To identify maternal and antenatal factors associated with stillbirths and neonatal deaths in rural Bangladesh.
A prospective cohort study is being conducted to evaluate a maternal and child nutrition program in rural Bangladesh. Cases were all stillbirths and neonatal deaths that occurred in the cohort between March 7, 2011 and December 30, 2011. Verbal autopsies were used to determine cause of death. For each case, four controls were randomly selected from cohort members alive at age 3-months. Multivariable logistic regression was used to identify factors associated with these deaths.
Overall, 112 adverse pregnancy outcomes (44 stillbirths, 19/1,000 births; 68 neonatal deaths, 29/1,000 live births) were reported. Of the stillbirths 25 (56.8%) were fresh. The main causes of neonatal death were birth asphyxia (35%), sepsis (28%) and preterm birth (19%). History of bleeding during pregnancy was the strongest risk factor for stillbirths (adjusted odds ratio 22.4 [95% confidence interval 2.5, 197.5]) and neonatal deaths (adjusted odds ratio 19.6 [95% confidence interval 2.1, 178.8]). Adequate maternal nutrition was associated with decreased risk of neonatal death (adjusted odds ratio 0.4 [95% confidence interval 0.2, 0.8]).
Citation: Owais A, Faruque ASG, Das SK, Ahmed S, Rahman S, Stein AD (2013) Maternal and Antenatal Risk Factors for Stillbirths and Neonatal Mortality in Rural Bangladesh: A Case-Control Study. PLoS ONE 8(11): e80164. https://doi.org/10.1371/journal.pone.0080164
Editor: Ann M Moormann, University of Massachusetts Medical School, United States of America
Received: June 13, 2013; Accepted: September 29, 2013; Published: November 7, 2013
Copyright: © 2013 Owais et al. This is an open-access article distributed under the terms of the Creative Commons Attribution License, which permits unrestricted use, distribution, and reproduction in any medium, provided the original author and source are credited.
Funding: Funding for this study was provided by an anonymous donor to CARE. The funders had no role in study design, data collection and analysis, decision to publish, or preparation of the manuscript.
Competing interests: The authors have declared that no competing interests exist.
A comprehensive analysis of the causes of stillbirth in low- and middle-income countries concluded that lack of maternal education, high or low parity, older maternal age, and lack of access to antenatal care were significantly associated with increased risk of stillbirth . Other risk factors for stillbirth include maternal nutritional status, congenital anomalies and infections during pregnancy [2,3]. Up to half of the stillbirths in low- and middle-income countries are carried to term (>36 weeks’ gestation) and weigh ≥ 2500g, suggesting that these stillbirths are potentially preventable .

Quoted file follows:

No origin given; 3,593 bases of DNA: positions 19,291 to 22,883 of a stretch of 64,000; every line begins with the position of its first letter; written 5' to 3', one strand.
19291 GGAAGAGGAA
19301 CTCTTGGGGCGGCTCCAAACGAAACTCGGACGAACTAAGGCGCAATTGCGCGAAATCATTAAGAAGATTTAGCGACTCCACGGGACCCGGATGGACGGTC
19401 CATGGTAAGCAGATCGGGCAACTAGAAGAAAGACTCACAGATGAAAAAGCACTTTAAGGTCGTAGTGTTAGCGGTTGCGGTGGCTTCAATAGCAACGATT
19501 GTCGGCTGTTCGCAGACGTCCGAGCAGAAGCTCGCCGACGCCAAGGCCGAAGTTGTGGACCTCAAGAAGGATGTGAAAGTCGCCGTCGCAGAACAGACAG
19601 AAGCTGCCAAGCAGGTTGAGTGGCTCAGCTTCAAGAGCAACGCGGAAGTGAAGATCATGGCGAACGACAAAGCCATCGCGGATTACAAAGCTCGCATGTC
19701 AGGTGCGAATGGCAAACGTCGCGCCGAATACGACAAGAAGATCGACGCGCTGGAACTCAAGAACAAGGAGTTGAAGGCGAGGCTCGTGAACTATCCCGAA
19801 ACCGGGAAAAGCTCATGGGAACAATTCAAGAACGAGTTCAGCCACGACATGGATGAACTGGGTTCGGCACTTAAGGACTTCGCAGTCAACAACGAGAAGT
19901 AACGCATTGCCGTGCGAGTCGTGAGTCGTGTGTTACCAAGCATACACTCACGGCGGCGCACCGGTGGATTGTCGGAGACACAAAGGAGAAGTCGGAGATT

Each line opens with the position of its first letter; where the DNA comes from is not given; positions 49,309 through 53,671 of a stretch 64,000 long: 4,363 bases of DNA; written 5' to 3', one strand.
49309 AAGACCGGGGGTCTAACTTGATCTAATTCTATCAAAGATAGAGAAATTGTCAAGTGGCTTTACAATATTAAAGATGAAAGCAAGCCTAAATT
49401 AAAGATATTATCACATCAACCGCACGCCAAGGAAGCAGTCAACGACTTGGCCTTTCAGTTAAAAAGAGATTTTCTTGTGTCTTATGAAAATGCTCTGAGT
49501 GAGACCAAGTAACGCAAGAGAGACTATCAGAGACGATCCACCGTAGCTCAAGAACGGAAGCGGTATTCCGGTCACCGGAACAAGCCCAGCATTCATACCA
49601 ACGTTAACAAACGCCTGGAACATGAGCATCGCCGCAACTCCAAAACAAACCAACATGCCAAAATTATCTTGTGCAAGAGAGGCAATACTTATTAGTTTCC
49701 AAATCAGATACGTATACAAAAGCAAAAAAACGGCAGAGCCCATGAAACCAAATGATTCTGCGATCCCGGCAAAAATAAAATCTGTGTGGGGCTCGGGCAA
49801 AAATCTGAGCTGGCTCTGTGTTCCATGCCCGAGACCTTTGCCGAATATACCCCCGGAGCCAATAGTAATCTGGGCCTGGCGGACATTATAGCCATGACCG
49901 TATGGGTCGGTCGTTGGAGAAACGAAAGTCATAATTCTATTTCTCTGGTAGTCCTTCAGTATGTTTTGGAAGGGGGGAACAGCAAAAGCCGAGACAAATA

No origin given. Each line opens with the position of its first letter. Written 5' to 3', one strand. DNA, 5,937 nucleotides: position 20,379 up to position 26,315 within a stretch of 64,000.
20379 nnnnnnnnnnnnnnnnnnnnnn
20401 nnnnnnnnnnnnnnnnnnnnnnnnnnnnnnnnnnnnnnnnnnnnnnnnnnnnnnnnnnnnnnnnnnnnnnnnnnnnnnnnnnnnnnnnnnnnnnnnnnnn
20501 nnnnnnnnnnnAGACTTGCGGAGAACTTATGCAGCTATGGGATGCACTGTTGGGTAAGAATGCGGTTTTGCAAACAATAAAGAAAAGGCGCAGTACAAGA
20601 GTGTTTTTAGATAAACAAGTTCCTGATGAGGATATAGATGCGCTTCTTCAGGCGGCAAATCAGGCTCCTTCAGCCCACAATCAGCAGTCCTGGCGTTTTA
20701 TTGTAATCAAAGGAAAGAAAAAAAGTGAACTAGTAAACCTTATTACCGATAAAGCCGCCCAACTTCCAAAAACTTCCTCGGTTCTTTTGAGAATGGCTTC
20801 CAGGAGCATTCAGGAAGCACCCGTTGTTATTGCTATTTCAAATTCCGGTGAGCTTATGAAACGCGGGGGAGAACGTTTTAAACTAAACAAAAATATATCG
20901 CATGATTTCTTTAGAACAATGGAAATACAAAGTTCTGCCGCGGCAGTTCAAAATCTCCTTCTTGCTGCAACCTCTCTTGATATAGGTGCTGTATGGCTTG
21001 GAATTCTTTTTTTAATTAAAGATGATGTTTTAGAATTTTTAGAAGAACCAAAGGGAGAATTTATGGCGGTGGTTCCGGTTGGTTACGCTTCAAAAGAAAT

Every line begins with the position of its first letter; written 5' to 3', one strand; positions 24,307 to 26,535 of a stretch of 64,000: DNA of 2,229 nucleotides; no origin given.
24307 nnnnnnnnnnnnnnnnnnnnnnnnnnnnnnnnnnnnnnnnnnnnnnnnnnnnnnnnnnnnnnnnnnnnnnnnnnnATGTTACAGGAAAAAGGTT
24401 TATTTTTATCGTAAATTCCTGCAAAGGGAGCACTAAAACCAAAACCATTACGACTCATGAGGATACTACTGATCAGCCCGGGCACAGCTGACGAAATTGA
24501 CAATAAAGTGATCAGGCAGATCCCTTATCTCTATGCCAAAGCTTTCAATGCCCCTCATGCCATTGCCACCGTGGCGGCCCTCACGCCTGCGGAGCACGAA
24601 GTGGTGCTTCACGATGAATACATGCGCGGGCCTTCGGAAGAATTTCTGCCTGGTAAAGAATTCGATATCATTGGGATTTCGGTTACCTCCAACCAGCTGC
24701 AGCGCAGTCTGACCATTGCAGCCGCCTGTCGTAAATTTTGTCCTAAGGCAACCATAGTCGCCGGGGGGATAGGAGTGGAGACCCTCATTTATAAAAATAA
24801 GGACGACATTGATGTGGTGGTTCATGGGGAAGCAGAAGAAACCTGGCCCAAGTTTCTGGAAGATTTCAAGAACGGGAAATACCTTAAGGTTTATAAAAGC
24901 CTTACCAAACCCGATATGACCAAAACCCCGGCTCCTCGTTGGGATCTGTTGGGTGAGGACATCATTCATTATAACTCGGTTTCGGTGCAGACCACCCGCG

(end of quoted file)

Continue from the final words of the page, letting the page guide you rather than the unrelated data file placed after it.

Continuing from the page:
While the epidemiology of stillbirths is not well-understood, the causes and risk factors for neonatal deaths are better known. Globally, the leading causes of neonatal mortality are preterm birth, infections and asphyxia . In low- and middle-income countries, socio-demographic risk factors for neonatal deaths include maternal age, education, parity and access to antenatal and antepartum care [5-9].
Despite marked improvements in child survival, neonatal mortality constitutes 57% of the burden of child deaths in Bangladesh . In Bangladesh, between 1990 and 2009, the under-5 mortality rate decreased from 148 to 52 per 1000 live births, and the infant (children < 12 months) mortality rate decreased from 102 to 41 per thousand . However, this decrease in child mortality has not been accompanied by a comparable reduction in rates of neonatal (< 28 days) mortality, which was 30 per 1,000 live births in 2009 , a decline of 4% since 2000 , or of stillbirths, which declined by only 15% between 1975 and 2002 .
A recent study in a Dhaka slum identified birth asphyxia, sepsis and birth trauma as the main causes of neonatal mortality . With 63% of the population living in rural areas, the majority of births in Bangladesh occur in rural areas where access to antenatal and obstetric care services is limited. Less than half (46%) of women living in rural Bangladesh report receiving antenatal care from medically trained personnel and only 18% report having a trained birth attendant (doctor, nurse or midwife) being present at delivery . These factors likely contribute to the higher rates of stillbirths and neonatal deaths in Bangladesh.
Socio-demographic and intrapartum risk factors for adverse pregnancy outcomes have been well-studied. Whether information readily available during mid-gestation can be used to identify high-risk pregnancies in low-income settings has, to our knowledge, not been considered. We used data collected in the context of a prospective cohort study evaluating the impact of an intervention aimed at improving maternal and child nutrition and infant development in rural Bangladesh to identify the maternal and antenatal factors associated with stillbirths and neonatal deaths.
Materials and Methods
Window of Opportunity is a prospective community-based nutrition and infant and young child feeding program being implemented by CARE in six countries, including Bangladesh, where it is known as Akhoni Shomay. Akhoni Shomay is being carried out in Karimganj, a rural sub-district of Kishoreganj, approximately 120 km north of Dhaka. Women living in a second sub-district, Katiadi, serve as controls for program evaluation purposes. This area is one of the poorest regions in the country.